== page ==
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Awesome Open Source


A package to build multi-staged concurrent workflows with a centralized logging output.

The package could be used to define and execute CI/CD tasks(either sequential or concurrent). A tool with similar goals would be Jenkins Pipeline. However, compared to Jenkins Pipeline, this package has fewer constructs since the logic is specified in code, as opposed to a Jenkinsfile.

It's tiny by design and is valuable when used as a glue rather than a container.

go get

$ go get


The package has three building blocks to create workflows : Pipeline, Stage and Step . A pipeline is a collection of stages and a stage is a collection of steps. A stage can have either concurrent or sequential steps, while stages are always sequential.


The step block is where the actual work is done. Stage and pipeline act as flow governors.

The Step Interface

Step is the unit of work which can be concurrently or sequentially staged with other steps. To do that, we need to implement the Step interface.

type Step interface {
	Exec(*Request) *Result
	Cancel() error

To satisfy the interface we need to embed pipeline.StepContext and implement Exec(*Request)*Result, Cancel()error methods in the target type. For e.g:

type work struct {

func (w work) Exec(request *pipeline.Request) *pipeline.Result {
	return &pipeline.Result{}

func (w work) Cancel() error {
	return nil

The pipeline.StepContext type provides a Status method which can be used to log to the out channel. The current step receives a Request value passed on by the previous step. Internally data(Request.Data and Request.KeyVal) is copied from the previous step's Result.


The api NewStage(name string, concurrent bool, disableStrictMode bool) is used to stage work either sequentially or concurrently. In terms of the pipeline package, a unit of work is an interface: Step.

The following example shows a sequential stage. For a more complex example, please see: examples/advanced.go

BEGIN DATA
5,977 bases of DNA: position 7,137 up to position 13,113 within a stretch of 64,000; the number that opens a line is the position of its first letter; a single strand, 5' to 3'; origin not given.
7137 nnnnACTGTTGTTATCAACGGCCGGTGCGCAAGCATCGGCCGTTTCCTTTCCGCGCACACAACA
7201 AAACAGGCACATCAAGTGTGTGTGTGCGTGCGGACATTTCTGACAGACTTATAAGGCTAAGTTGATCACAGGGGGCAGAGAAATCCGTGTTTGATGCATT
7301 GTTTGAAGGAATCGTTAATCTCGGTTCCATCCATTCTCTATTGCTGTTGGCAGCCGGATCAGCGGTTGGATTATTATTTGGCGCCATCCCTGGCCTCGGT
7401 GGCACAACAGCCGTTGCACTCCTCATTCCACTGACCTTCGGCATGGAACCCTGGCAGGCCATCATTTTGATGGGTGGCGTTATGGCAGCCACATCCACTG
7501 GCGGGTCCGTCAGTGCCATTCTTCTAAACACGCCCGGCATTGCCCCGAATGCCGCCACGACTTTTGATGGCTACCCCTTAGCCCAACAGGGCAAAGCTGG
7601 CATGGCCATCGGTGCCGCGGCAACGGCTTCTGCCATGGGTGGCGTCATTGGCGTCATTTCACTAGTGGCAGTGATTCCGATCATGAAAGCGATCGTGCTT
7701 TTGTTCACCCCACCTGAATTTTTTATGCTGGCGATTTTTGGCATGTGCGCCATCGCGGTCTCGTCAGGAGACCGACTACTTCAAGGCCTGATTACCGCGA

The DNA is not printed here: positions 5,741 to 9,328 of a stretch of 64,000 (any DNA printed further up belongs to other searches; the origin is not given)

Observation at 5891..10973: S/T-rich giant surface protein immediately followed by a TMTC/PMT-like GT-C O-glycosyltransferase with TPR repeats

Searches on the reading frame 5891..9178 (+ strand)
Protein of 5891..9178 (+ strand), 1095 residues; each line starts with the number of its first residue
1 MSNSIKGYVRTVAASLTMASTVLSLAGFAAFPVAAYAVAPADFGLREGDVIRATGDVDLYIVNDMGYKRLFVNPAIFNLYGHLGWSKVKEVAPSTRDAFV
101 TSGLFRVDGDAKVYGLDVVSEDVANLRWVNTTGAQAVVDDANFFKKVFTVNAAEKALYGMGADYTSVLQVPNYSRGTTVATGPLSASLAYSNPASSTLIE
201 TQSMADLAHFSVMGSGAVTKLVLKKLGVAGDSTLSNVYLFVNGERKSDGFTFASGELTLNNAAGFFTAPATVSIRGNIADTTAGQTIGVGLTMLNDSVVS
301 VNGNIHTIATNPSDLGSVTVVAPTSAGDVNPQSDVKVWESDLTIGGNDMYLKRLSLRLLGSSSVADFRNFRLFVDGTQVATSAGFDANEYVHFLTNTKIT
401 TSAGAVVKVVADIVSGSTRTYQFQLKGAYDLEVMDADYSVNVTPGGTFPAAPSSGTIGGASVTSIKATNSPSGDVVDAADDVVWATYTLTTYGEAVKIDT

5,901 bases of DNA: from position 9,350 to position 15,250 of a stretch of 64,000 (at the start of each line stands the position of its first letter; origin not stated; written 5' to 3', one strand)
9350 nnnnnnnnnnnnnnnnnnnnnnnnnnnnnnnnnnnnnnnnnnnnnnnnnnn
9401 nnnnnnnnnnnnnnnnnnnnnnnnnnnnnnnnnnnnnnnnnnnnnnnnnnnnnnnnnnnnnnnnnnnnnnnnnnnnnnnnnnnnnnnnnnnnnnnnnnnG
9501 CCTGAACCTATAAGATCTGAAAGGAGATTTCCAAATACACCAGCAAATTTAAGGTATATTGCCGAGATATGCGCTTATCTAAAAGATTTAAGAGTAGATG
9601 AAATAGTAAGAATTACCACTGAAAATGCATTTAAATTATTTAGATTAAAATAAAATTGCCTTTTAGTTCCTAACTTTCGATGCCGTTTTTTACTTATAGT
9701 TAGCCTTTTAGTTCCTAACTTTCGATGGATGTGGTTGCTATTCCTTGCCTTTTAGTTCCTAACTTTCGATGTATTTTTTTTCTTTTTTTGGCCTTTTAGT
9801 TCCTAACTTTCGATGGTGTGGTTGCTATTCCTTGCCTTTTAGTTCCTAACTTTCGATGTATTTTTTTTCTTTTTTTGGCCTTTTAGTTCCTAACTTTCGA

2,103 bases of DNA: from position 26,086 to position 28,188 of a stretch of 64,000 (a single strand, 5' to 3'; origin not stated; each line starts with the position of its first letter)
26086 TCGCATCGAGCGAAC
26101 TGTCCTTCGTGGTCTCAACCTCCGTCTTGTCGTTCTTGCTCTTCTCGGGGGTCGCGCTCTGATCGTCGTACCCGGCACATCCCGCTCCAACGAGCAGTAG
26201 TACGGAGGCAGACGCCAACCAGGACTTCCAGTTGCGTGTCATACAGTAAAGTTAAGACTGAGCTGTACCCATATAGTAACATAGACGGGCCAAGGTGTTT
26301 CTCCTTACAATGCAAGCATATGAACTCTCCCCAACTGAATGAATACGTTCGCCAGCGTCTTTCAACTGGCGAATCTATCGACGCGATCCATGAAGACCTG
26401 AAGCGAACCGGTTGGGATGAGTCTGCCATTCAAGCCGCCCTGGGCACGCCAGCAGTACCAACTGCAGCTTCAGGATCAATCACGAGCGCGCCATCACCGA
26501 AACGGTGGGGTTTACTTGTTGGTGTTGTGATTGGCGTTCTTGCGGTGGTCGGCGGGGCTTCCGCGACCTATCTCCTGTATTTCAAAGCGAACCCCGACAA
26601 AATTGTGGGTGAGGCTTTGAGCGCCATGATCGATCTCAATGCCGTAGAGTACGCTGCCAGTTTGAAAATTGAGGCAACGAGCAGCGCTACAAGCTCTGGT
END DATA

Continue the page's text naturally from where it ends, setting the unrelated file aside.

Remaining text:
package main

import (


type work struct {
	id int

func (w work) Exec(request *pipeline.Request) *pipeline.Result {
	w.Status(fmt.Sprintf("%+v", request))

	duration := time.Duration(1000 *
	time.Sleep(time.Millisecond * duration)
	msg := fmt.Sprintf("work %d",

	return &pipeline.Result{
		Error:  nil,
		Data:   struct{msg string}{msg:msg},
		KeyVal: map[string]interface{}{"msg": msg},

func (w work) Cancel() error {
	w.Status("cancel step")
	return nil

func readPipeline(pipe *pipeline.Pipeline) {
	out, err := pipe.Out()
	if err != nil {

	progress, err := pipe.GetProgressPercent()
	if err != nil {

	for {
		select {
		case line := <-out:
		case p := <-progress:
			fmt.Println("percent done: ", p)

func main() {
	// create a new pipeline
	workpipe := pipeline.NewProgress("myProgressworkpipe", 1000, time.Second*3)
	// func NewStage(name string, concurrent bool, disableStrictMode bool) *Stage
	// To execute steps concurrently, set concurrent=true.
	stage := pipeline.NewStage("mypworkstage", false, false)

	// a unit of work
	step1 := &work{id: 1}
	// another unit of work
	step2 := &work{id: 2}

	// add the steps to the stage. Since concurrent is set false above. The steps will be
	// executed one after the other.

	// add the stage to the pipe.

	go readPipeline(workpipe)

	result := workpipe.Run()
	if result.Error != nil {

	fmt.Println("timeTaken:", workpipe.GetDuration())

Check examples directory for more.

Logging and Progress

  • pipeline.Out() : Get all statuses/logs.
  • pipeline.Progress : Get progress in percentage.

Output of the above example:

Example Output

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go (15,158
workflow (345
ci (241
jenkins (177
pipeline (177
ci-cd (77
concurrent (44
pipe (44
jenkins-pipeline (32